"Continuous litigation on wildlife conservation efforts, including wolves, has left wildlife management decisions to the judiciary instead of with the experts – the natural resources agencies. This litigation-driven bureaucratic process also drives up the cost of conservation, making Mexican wolf conservation unaffordable for anyone," added Johnson.
The commission discussed that Congressional involvement is necessary to break the regulatory and litigious gridlock that Mexican wolf conservation has endured for many years before the demise of the species in the wild.
Federal partnerships have been, and will continue to be, essential to continuing Mexican wolf conservation, and the commission invites all stakeholders to the table who are willing to participate in seeking solutions that will lead to effective, productive Mexican wolf conservation.
Wolves in Arizona will continue to be protected wildlife through state statutes.
Arizona's involvement in Mexican wolf conservation began in the mid-1980s, with exploration of the feasibility of reintroducing wolves in Arizona and New Mexico. In 1996, the U.S. Fish and Wildlife Service selected the Blue Range area in east-central Arizona as the reintroduction site, and the first 11 captive-reared wolves were released there in 1998. The Blue Range Wolf Recovery Area encompasses east-central Arizona and west-central New Mexico. The Fort Apache Indian Reservation also plays an integral part in the reintroduction effort

A few days ago, Interior Salazar Secretary assured 3 western governors that the Obama administration would help get the bills passed in the next two weeks.
This bill would circumvent the Endangered Species Act (ESA), & remove wolves from it's protection.It would set a dangerous precedent, by, for the first time, removing an animal from the ESL for political, not scientific reasons. No animal that hunters, ranchers and anti-wildlife forces dislike would ever be safe again.The immediate consequences would be wolf-hunting seasons in Idaho, Montana, & Wyoming, as well as wolf exterminations by the US Wildlife Service.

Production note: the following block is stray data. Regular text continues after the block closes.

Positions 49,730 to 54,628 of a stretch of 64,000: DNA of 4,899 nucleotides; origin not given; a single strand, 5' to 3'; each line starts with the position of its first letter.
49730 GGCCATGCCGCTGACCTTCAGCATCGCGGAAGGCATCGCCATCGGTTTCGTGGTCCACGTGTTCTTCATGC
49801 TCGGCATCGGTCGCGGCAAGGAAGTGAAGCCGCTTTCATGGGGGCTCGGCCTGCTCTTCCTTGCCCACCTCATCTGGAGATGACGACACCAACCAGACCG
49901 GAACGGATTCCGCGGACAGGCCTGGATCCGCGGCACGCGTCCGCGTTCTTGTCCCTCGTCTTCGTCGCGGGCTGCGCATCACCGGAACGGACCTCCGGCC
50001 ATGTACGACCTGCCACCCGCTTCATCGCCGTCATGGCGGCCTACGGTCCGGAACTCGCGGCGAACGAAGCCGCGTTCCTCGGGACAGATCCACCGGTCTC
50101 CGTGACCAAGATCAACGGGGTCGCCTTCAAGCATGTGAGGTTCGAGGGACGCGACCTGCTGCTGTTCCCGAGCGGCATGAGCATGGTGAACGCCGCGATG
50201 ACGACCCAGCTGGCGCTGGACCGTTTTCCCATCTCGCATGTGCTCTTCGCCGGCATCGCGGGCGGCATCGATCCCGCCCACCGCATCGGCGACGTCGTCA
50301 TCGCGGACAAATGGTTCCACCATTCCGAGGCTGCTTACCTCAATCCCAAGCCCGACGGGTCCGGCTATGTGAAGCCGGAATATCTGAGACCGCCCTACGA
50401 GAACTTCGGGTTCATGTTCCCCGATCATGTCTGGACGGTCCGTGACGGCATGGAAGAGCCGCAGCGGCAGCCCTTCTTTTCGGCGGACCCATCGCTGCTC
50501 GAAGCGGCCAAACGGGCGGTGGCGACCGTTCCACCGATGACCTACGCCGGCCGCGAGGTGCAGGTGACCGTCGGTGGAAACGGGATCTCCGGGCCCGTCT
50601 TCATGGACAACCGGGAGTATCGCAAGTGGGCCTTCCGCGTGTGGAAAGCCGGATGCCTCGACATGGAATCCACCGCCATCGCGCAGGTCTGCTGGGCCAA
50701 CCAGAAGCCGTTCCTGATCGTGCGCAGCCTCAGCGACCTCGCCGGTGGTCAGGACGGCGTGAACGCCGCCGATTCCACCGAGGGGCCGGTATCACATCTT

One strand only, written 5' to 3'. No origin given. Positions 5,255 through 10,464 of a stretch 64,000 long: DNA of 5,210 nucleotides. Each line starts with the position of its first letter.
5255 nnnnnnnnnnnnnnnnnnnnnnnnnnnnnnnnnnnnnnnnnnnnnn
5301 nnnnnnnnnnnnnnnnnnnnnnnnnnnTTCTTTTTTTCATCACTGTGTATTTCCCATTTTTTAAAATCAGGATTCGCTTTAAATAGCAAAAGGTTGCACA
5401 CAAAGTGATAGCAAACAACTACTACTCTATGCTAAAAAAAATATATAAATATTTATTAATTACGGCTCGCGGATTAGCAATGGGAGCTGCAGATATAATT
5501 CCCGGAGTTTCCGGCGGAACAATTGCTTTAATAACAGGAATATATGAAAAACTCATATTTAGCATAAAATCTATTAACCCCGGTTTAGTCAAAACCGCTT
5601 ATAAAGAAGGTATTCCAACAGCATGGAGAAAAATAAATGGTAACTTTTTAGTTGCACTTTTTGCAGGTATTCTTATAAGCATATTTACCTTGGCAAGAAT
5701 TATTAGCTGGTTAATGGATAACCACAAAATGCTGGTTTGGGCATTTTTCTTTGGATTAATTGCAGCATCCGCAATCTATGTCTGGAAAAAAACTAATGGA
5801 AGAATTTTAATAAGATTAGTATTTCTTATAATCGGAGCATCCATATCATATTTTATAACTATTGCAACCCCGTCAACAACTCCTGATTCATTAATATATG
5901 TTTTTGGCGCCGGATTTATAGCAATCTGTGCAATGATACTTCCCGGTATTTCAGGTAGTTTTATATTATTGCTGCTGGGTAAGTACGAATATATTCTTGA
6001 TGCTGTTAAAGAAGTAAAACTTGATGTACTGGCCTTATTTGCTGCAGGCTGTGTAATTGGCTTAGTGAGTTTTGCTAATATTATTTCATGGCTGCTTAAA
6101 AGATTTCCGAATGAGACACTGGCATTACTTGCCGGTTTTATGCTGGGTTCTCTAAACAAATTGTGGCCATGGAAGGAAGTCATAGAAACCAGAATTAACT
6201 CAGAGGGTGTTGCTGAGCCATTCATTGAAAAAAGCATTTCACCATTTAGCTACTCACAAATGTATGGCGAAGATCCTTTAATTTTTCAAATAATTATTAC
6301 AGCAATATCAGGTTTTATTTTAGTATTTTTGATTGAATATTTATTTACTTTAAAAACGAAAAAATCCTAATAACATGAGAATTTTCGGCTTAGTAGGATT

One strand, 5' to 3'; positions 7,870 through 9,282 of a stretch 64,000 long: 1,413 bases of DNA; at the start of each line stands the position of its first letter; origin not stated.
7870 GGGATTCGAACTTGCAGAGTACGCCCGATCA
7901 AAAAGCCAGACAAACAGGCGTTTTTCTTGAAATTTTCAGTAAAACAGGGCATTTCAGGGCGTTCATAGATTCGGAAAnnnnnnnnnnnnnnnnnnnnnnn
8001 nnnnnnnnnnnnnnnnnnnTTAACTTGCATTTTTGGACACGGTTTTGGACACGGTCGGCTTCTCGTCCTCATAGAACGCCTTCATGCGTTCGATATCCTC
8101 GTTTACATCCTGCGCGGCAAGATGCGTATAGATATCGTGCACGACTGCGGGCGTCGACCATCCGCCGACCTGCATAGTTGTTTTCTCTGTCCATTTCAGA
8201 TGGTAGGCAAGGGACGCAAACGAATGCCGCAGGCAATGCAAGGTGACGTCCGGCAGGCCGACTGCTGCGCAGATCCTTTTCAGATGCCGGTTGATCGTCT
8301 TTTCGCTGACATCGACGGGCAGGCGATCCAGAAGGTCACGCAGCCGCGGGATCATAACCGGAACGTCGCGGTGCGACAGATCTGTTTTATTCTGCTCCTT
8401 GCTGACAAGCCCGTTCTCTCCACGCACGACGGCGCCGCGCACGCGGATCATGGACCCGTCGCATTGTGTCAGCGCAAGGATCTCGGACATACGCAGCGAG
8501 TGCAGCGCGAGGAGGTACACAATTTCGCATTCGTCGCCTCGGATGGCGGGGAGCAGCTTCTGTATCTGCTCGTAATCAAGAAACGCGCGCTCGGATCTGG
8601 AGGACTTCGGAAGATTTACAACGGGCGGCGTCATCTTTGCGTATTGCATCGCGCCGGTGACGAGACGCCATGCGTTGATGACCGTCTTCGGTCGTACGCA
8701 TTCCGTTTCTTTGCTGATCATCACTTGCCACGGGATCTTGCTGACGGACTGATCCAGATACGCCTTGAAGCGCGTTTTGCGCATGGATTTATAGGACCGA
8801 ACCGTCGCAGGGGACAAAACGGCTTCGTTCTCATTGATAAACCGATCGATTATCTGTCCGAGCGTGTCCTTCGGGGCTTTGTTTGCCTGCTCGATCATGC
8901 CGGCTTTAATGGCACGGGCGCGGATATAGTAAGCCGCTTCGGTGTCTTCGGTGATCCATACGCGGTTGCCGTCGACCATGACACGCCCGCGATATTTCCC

Almost half of the wolves recently brought back from extinction would be killed, thus reducing them to a remnant, token population, unable to fulfill their biological role in our forests and subjecting them to their possible second extinction.

We are asking you to take 3 actions:

1. Contact pro-environmental Congressmen on the House Committee on Natural Resources, listed below, and ask them to oppose this legislation.

2. Forward it to people who care about wolves.

3. Network with local pro-wildlife organizations & ask them to get on board in this effort (big ones like Defenders of Wildlife, NRDC, etc are already working on it)

Here are important talking points:

• Rather than decimating livestock, wolves are responsible for less than 1% of depredation.• Rather than reducing elk populations, elk numbers have increased since wolf re-introduction to over one million in the Northern Rockies.
• Scientific studies show that wolves have positive effects on forest health.
• This bill would set a dangerous precedent, subjecting other species in the future to political rather than scientific scrutiny to delist them.Thank you for your efforts. Together, we can successfully defend the wolves.

Nancy Taylor, Co-Chair
Ann Sydow, Co-Chair & Newsletter Editor
Ken Fischman, Vice-Chair
You can:
(1) Call,
(2) FAX, or
(3) click on the Representatives' email
Committee on Natural Resources:
Rahall, Nick - (D - WV), Chair
(304) 522 6425 Huntington office
(304) 529 5716 fax
eMail -